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Why Juneteenth Should Be Taught in Schools

The US Should Acknowledge Its History by Teaching Juneteenth in Schools

In many American schools, Black history lessons are short and meatless. Students may learn about Martin Luther King Jr., Rosa Parks, and Harriet Tubman, but they're lucky to get a lesson about legends like Angela Davis, Malcolm X, or James Baldwin. Some schools provide extensive lessons on Black history, but it's rare. In 2015, the National Museum of African American History and Culture conducted a survey of K-12 social studies teachers to gauge how Black history was implemented in their schools' curriculums. The research concluded that only eight to nine percent of class time — or one to two lessons — was dedicated to Black history.

One of the most consequential moments in Black history rarely makes it into the classroom. On June 19, 1865, the last group of enslaved African Americans in Galveston, TX, learned that they were free, marking the official end of slavery in the US. Juneteenth is a cherished holiday for the Black community, and after worldwide protests against racial injustice in 2020, the celebration has gone more mainstream. Forty-seven out of 50 states recognize Juneteenth as a state or ceremonial holiday, and Congress just passed legislation that will make it a federal holiday. But it's just as important that this piece of history be taught in schools. Here's why.

1. Black history is American history.

Kathy Hayden teaches second grade at a predominantly Black school in St. Louis, where Black history is part of the curriculum year-round. "It looks a bit different than when I was growing up," Hayden told POPSUGAR, describing her experience attending a private school, where Black history was only taught after a Black teacher was hired. "We learned about Martin Luther King, Rosa Parks — the people that children already hear about — but I didn't know about anybody else," she said.

Hayden didn't learn about Juneteenth until she was in college. Her parents taught her the historical significance of that day, but the subject was never discussed in her schooling until she began her undergraduate career. She wants better for her students and all Black students. "They need to know that their history is super important," Hayden said. "I don't want them to get [to] 18 or 19, like I was, before they hear about it."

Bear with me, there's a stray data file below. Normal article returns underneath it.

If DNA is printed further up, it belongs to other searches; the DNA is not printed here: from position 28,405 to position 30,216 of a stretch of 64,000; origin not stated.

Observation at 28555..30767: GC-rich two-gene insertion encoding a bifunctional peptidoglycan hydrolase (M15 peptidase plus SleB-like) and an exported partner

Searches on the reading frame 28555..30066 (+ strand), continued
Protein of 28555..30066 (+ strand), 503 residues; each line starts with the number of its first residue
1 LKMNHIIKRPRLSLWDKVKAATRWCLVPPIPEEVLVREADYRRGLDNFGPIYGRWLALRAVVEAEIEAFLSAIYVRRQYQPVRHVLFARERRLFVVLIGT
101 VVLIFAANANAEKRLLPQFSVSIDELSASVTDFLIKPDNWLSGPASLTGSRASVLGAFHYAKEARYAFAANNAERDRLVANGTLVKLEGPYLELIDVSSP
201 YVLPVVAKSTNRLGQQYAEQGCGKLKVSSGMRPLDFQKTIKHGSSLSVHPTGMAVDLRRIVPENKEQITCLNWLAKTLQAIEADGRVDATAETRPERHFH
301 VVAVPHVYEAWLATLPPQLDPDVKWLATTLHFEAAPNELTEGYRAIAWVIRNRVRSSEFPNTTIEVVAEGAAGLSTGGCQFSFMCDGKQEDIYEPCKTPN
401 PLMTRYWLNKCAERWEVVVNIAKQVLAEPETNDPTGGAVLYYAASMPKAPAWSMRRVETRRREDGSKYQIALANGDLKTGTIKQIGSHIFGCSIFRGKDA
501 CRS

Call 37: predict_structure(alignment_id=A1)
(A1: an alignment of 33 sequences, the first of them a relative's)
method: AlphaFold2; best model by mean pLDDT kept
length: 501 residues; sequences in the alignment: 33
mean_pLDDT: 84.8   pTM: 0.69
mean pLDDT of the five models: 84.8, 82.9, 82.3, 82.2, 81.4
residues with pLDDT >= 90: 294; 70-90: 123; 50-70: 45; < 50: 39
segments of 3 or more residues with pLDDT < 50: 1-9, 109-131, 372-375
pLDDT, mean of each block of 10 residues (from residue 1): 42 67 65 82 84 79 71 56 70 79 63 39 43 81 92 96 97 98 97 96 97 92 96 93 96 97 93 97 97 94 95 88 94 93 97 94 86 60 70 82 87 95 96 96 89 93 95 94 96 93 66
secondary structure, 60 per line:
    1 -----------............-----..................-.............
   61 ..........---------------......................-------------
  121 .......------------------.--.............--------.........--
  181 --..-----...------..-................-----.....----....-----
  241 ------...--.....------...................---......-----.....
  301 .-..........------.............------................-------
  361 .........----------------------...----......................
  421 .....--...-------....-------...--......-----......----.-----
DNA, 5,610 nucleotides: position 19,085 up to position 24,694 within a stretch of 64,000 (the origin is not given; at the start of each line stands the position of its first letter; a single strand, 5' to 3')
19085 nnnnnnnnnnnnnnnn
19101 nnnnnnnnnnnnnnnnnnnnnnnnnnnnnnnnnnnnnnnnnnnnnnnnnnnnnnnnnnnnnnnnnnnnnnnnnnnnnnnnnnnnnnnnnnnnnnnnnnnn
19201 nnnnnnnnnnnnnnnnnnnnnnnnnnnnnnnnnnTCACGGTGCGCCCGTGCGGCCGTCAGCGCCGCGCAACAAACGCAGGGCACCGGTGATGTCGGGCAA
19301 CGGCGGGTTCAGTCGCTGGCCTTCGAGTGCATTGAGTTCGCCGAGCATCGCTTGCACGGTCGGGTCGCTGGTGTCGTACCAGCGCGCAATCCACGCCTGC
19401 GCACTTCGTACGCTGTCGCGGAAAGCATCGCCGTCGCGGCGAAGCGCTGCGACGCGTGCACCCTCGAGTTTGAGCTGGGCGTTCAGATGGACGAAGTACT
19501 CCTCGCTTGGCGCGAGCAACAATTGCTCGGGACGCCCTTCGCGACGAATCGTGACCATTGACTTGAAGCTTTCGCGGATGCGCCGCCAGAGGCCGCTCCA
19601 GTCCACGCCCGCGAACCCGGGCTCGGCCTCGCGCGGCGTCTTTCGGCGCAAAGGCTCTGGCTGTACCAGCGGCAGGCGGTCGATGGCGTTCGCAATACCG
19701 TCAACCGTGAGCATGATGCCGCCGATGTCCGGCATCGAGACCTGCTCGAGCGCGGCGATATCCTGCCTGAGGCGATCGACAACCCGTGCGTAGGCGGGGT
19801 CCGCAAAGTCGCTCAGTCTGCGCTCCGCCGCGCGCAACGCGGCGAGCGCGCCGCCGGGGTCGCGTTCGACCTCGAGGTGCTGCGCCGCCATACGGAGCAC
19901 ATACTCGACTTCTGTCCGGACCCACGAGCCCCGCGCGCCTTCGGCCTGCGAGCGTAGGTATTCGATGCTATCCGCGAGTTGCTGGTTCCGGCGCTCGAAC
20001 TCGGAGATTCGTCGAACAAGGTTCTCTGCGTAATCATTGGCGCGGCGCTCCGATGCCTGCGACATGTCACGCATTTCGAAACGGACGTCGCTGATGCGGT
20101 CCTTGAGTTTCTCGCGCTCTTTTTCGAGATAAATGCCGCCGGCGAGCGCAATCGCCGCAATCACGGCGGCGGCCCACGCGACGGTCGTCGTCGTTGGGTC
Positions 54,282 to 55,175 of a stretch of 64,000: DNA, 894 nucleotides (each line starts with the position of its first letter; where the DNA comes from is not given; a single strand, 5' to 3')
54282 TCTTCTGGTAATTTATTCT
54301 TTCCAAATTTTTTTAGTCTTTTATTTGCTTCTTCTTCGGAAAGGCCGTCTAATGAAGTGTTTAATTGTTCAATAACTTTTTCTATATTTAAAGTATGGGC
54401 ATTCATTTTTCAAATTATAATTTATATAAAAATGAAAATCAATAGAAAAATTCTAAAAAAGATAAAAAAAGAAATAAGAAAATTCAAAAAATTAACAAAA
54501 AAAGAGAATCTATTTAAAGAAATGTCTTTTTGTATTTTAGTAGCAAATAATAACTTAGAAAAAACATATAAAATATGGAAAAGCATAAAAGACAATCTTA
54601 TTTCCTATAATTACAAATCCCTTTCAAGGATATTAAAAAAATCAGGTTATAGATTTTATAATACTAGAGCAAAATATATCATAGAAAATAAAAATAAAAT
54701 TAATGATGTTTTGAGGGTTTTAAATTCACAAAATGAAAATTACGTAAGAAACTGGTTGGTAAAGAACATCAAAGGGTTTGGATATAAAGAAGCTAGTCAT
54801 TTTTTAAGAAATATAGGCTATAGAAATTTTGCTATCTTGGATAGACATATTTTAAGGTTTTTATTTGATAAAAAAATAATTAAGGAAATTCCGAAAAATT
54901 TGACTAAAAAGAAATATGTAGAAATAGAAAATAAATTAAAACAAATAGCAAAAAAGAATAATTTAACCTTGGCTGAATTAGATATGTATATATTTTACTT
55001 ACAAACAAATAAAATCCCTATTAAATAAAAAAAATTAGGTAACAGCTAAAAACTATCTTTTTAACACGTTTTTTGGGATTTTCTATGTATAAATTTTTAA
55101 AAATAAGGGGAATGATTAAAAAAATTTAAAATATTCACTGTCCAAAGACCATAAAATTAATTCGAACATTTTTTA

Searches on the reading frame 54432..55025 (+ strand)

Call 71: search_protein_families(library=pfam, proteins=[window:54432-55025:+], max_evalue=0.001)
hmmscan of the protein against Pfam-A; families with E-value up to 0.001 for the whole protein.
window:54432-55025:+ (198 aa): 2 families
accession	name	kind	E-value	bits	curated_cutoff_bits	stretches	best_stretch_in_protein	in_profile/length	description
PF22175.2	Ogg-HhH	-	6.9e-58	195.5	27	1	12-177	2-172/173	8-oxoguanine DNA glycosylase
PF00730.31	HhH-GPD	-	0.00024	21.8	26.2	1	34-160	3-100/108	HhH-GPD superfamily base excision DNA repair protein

Too often, Black history is a priority one month out of the year, if it's recognized at all. Some schools treat the subject matter as extracurricular, which prevents students from gaining a full understanding of how Black history is sewn into the fabric of this nation. There are many lessons students may never learn if school administrators don't take steps to change which stories are told and when. Juneteeth is both Black history and American history, and school curriculums should reflect that.

2. Juneteenth is the Black community's Independence Day.

The Fourth of July is taught in schools and celebrated across the country with paid holidays and barbecues, but that day in 1776 only meant freedom for white Americans. Enslaved Black people weren't "free" until 1865, 89 years after the signing of the Declaration of Independence.

As Hayden noted, so much of the history students are taught in schools occurred while people were still enslaved. The Civil War had happened and the Emancipation Proclamation had been issued, yet slaves in Texas were unaware of their freedom for another two and a half years. Juneteenth is not just a day of celebration. It's a day to acknowledge slavery in the US, and it serves as reminder that Black people obtained their freedom much later than other Americans. These facts may be uncomfortable for students to learn, but history is not always meant to soothe us. It's meant to teach us.

3. Teaching students about Juneteenth is a step toward full acknowledgement of one of America's original sins.

History lessons in American schools often consist of inaccurate depictions of historical events. Children are taught about Christopher Columbus's "discovery" of the Americas, or that Native Americans and pilgrims were good friends who enjoyed a meal together on Thanksgiving. Historical erasure and modification can cause students to become misinformed and have an inaccurate understanding of the world. They deserve more than that. They deserve the truth.

Authentic liberation can only come from honest recollections of the past. Slavery happened. Centuries of free labor from enslaved people built this country, and recognition of that will drive racial equity forward. As conversations about reparations and lessons on critical race theory gain traction, making Juneteenth a part of school curriculums is a great first step in acknowledging and honoring the sacrifices and contributions that Black people have made to make the US what it is today.

Image Source: Getty / Maskot
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